I like Getting Things Done. I really do. But, ever since reading the book and subscribing to the philosophy, I’ve had trouble nailing down a process that entirely works for me.
At the core of Allen’s recommendations is this idea of a “trusted system” and it’s that aspect that I have struggled with. I’ve tried everything from plain text documents to the flavour-du-jour piece of software, but nothing has ever really felt quite right. I sat down and wrote a list of the features that I crave:
- Access across multiple devices. I want to be able to pull up my projects and lists at home, at work, and when out and about on my phone.
- If it’s a web application, it should also be able to work offline – I don’t want to be rendered impotent due to the internet going down.
- It should do “proper” GTD, and not just be a fancy to-do list manager. That means regular reviews, tickler files, the whole works.
- Capture should be possible through a variety of different means – at least email, but anything else is a bonus: voice, calendar, or integration with other apps such as Evernote.
- The ability to function as a mini project management tool as well – somewhere to write notes, a scratchboard, lists of links and future plans other than in a list format.
Reviewing the options available, it’s extremely hard to find something that ticks all my boxes. Plain text (or even pen and paper) is a little tempting, but I’d much rather rely on some form of automated reminder system than my own memory. Wunderlist, which is what I’ve been using for the last few months, is okay but little more than a to-do list tool, lacking even a built-in way to manage contexts – and because of the flat structure, you can’t even create fake contexts as pseudo-projects, because each task can only live in one place. In fact, the only application I’ve really found that is explicitly a GTD enabler is Midnight Inbox, but every time I’ve attempted to use it it’s either been too fiddly and sensitive to setup in a way that works for me, or horribly buggy.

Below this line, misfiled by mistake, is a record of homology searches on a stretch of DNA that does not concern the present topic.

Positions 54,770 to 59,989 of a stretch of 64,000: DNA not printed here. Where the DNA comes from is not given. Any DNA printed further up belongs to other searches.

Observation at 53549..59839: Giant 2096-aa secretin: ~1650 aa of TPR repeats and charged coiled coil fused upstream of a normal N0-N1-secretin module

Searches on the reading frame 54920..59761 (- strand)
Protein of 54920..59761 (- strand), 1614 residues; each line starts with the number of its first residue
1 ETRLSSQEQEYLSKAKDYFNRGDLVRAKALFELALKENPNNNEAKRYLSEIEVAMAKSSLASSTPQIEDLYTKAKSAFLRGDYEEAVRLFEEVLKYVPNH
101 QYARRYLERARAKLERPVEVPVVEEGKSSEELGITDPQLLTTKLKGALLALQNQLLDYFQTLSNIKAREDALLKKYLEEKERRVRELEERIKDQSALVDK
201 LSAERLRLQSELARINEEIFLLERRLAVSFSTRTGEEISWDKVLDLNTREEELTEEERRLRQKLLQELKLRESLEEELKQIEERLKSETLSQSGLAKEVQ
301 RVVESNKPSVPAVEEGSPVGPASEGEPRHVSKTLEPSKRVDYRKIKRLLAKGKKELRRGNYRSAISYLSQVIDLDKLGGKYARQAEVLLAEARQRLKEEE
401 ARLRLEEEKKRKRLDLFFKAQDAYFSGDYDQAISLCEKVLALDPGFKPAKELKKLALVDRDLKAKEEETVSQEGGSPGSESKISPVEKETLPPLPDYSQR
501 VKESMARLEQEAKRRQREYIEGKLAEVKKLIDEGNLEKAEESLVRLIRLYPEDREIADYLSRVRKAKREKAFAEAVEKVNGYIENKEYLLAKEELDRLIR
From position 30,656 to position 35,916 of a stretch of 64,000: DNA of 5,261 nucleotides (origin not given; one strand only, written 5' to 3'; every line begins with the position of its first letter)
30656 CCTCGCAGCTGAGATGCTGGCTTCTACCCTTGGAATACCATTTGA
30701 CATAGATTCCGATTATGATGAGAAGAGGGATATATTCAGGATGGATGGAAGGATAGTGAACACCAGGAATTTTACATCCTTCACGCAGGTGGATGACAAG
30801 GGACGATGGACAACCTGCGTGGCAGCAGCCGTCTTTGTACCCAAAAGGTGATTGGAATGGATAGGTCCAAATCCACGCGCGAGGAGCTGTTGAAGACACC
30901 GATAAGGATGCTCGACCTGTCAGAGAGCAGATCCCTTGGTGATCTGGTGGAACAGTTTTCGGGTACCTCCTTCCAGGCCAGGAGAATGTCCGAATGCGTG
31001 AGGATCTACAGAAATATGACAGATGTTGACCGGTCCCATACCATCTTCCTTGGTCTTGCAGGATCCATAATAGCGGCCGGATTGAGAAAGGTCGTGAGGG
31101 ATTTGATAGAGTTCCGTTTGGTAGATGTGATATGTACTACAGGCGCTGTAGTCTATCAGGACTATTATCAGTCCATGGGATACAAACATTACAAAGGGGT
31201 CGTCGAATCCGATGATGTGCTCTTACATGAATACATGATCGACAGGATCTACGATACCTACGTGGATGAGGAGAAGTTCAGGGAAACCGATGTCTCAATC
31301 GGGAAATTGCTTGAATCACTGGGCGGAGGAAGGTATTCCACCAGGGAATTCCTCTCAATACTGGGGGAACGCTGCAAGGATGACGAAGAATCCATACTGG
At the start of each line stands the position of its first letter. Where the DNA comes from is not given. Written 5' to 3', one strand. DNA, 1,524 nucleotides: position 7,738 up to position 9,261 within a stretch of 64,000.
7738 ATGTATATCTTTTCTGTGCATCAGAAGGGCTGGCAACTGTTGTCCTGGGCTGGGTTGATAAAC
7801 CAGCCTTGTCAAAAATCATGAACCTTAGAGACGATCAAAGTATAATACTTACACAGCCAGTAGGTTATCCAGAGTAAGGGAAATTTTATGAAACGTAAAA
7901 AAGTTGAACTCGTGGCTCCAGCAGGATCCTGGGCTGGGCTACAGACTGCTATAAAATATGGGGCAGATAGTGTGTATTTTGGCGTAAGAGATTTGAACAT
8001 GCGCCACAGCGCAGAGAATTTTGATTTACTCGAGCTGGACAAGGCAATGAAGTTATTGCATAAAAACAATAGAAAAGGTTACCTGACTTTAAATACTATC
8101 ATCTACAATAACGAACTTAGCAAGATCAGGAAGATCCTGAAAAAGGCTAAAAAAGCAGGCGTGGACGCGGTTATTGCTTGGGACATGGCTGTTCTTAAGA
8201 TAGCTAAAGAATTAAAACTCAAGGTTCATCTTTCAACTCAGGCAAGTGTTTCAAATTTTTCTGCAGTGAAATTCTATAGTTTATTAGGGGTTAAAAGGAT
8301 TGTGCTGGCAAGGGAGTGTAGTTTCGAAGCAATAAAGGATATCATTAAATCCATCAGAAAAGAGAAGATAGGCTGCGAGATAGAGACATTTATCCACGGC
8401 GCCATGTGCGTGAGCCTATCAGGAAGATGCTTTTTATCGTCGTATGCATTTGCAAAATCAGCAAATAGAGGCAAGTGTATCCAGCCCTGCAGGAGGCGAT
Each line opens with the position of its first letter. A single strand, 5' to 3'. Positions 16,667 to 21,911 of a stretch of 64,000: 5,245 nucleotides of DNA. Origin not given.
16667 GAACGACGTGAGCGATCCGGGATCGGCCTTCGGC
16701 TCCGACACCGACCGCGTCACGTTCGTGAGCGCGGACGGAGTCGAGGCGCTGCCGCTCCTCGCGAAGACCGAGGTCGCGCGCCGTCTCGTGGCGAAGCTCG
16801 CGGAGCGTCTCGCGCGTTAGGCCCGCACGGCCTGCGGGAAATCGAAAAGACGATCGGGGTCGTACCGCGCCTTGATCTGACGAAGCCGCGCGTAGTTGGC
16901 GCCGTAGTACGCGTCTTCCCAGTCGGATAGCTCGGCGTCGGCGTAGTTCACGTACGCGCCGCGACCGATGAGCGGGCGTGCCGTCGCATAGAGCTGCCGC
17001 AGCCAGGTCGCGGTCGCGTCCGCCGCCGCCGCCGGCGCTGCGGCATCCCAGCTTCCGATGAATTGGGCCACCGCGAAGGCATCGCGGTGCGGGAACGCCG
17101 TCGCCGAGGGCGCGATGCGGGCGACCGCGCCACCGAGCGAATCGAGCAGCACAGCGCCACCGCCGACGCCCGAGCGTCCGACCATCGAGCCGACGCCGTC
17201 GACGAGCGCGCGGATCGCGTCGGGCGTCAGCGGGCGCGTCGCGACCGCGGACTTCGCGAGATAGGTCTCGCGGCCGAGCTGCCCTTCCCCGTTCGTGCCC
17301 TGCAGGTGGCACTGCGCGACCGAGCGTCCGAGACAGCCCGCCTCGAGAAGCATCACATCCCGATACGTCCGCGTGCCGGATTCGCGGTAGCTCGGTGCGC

At the moment, my shortlist (and reservations) looks like this:
- Nirvana: Web application with offline support and add-by-email, and reasonable note-taking and tagging facilities. Lacks full GTD features.
- Midnight Inbox: Beautiful native application, sync-able with Dropbox, and a real GTD process. Has notes plus a “reference” filing area, and planned iPad and iPhone versions – but no Android! It also seems to have really stupid bugs every time I download a new version…
- Firetask: Another lovely looking application, although again mostly a glorified to-do list. Costs money.
- The Hit List: I was using this earlier in the year, and got on reasonably well with it – excellent notes area for every task, really well-integrated GTD aspects like adding contexts when entering tasks (but no actual GTD process). The main drawback with this one is no mobile access unless you use their iPhone app and pay a monthly fee.
Obviously the lack of a GTD process isn’t a real problem. Weekly reviews and filing is simply a set of habits I need to get into, and would not be all that hard to implement with some basic recurring tasks and folders in any of these applications.
One final option is of course to roll my own, a solution which of course comes with the freedom to add or leave out whatever features I like. I actually started putting together a GTD-meets-Scrum personal project management tool last year as an excuse to use Django, but it kind of stalled when I reached the limits of my Python programming abilities (or perhaps the limits of the book I was learning it from). I have to admit it’s tempting me again, although probably safely back in the reliable arms of PHP; building a simple to-do list manager would be an extremely fast exercise, then layering on functionality and features would be driven by my actual use of the setup on a daily basis. It might also prove a great opportunity to jump into some new tech, with things like offline and email-as-input method to figure out.
For now, I’m using Nirvana, despite the fuzzy border between contexts and tags they employ, and the weird addition of ‘Focus’ as a third meta-property of tasks and projects. But the more I think about it, the more making my own – and therefore controlling all my own data – sounds like the most attractive option.